The panelists were then invited to ask questions of each other. First, Mr. Nakamura asked Ms. Trang and Ms. Selvaraj whether they were surprised about how little discussion there is among Japanese young people regarding politics and social issues. Ms. Selvaraj said that the situation was similar in India, because young people do not have a sense of hope in the government. Ms. Trang agreed, saying that politics is often considered a taboo subject for conversation in Vietnam as well. She added that in Japan there are no legal restrictions on freedom of speech, and thought it was unfortunate that Japanese people do not take advantage of this freedom to express and advocate for their viewpoints in the political forum. In Vietnam, by contrast, young people do not feel represented in political decision-making bodies, so they do not take action even if there are issues that concern them. Therefore, people address these issues through community and business activities, rather than political activity.
Finally, the panelists were asked what kind of country they want their country to become in the future. Ms. Kogure said that she would like for both younger and older people to pursue activities and address issues that interest them, and by doing so encourage others to become interested and to participate as well. Mr. Nakamura mentioned that he hopes to become a fashion designer in the future, and to incorporate and promote an awareness of issues like child labor and the use of environmentally friendly materials as part of that work. Ms. Trang said that she would like to see Vietnam promote education and environmental awareness, including preparedness for natural disasters, followed by economic development with an awareness of social issues that development brings. Ms. Selvaraj said that she has many things that she would like to see change, but that she is encouraged by the optimism of India’s youth, and hopes to see a society with greater equality of opportunity, especially in education.
Risa Kogure (Japan) / Freshman at Keio University
Ms. Kogure is a graduate of Tokyo Gakugei University International Secondary School’s International Baccalaureate Diploma Programme. In 10th grade, she joined the school’s Volunteer Team, and as the team’s head she organized walk and study tours of Tokyo’s Nerima Ward and Ueda City in Nagano Prefecture to bring together local companies, governments, and NGOs. She has spoken at the Japan Fundraising Association’s annual conference on the subject of “How can social contribution education be tied into school education?”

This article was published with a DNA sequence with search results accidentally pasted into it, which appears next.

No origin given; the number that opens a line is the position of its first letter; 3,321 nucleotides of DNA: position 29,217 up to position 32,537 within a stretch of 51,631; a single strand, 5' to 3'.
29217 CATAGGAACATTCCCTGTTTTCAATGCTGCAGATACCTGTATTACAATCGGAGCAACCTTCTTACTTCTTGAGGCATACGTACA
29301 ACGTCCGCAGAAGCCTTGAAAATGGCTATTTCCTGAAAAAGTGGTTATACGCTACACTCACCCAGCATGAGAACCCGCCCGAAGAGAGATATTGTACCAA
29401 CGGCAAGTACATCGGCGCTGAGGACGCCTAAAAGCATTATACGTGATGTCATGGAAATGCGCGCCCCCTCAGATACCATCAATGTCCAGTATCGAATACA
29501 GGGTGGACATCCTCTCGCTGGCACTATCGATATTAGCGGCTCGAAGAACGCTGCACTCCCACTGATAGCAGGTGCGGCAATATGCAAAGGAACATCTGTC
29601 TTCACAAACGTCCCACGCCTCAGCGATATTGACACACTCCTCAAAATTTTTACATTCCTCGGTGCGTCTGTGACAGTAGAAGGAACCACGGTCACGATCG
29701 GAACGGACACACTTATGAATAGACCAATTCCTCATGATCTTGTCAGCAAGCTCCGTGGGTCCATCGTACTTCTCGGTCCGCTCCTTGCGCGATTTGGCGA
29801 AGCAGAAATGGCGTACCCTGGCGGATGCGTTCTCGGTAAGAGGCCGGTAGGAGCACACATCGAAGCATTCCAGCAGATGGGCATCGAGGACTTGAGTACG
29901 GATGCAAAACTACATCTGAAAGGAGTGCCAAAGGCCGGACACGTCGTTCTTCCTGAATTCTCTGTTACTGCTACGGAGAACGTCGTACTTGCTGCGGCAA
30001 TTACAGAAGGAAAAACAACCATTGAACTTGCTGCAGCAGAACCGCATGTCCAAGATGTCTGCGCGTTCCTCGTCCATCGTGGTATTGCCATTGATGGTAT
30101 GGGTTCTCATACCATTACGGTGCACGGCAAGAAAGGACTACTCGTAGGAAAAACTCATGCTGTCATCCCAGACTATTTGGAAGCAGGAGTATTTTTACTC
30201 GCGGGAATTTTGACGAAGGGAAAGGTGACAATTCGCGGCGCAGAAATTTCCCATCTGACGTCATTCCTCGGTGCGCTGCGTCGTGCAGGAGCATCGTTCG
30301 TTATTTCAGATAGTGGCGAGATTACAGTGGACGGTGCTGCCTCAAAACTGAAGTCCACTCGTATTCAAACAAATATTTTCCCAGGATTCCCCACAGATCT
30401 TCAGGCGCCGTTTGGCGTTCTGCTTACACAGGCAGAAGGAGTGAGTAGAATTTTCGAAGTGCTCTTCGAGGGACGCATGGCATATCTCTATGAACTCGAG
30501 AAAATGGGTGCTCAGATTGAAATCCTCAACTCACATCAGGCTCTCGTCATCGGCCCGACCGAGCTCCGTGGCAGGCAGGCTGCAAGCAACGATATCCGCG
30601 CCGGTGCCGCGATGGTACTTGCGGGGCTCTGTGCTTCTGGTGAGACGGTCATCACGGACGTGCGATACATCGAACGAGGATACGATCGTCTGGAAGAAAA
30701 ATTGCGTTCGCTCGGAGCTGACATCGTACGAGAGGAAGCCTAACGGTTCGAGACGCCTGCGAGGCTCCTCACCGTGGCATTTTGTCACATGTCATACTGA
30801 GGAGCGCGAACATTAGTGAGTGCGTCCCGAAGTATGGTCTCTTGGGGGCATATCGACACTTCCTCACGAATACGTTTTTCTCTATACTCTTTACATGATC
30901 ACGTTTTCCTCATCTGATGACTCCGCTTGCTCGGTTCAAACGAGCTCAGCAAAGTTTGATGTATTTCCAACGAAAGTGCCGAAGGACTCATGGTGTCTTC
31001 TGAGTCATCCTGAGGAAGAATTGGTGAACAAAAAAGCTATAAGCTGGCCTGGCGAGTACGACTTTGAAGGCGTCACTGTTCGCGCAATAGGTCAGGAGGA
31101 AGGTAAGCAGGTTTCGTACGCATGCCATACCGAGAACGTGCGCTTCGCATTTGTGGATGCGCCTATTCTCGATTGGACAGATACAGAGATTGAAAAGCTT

Yoshiki Nakamura (Japan) / Senior at Aoyama Gakuin Senior High School
In the sixth grade, Mr. Nakamura became involved with Free the Children Japan through an English class. As a junior high school student in Takamatsu City, Kagawa Prefecture, he held several workshops together with his mother and brother to raise funds for wells and other activities in Indian villages as part of a program called “The Little Bakery.” He has assisted with the holding of “global week” at schools and with “The World’s Biggest Lesson 2019” project.
Ho Thi Quynh Trang (Vietnam) / Sophomore at Waseda University
Born in Vietnam, Ms. Trang is studying in the Transnational and Interdisciplinary Studies in Social Innovation program at Waseda University’s School of Social Sciences. During her first year of university, she traveled to Niigata Prefecture with a group of international students from Waseda to learn about social issues in Japan. Ms. Trang is also involved with Waseda’s “Doors, Japan-Vietnam Exchange Project,” which provides educational support to elementary and junior high school students in Vietnam.
Yeshwini Selvaraj (India) / Sophomore at Rikkyo University
Born in Bangalore, India, Ms. Selvaraj is interested in social issues in India, and in girls’ education and female empowerment in particular. She has participated in debating and Model United Nations since high school, and is currently involved with the New York-based organization She’s the First, which promotes gender equality around the world. In the future, she hopes to use what she has learned at a Japanese university to contribute to India’s development.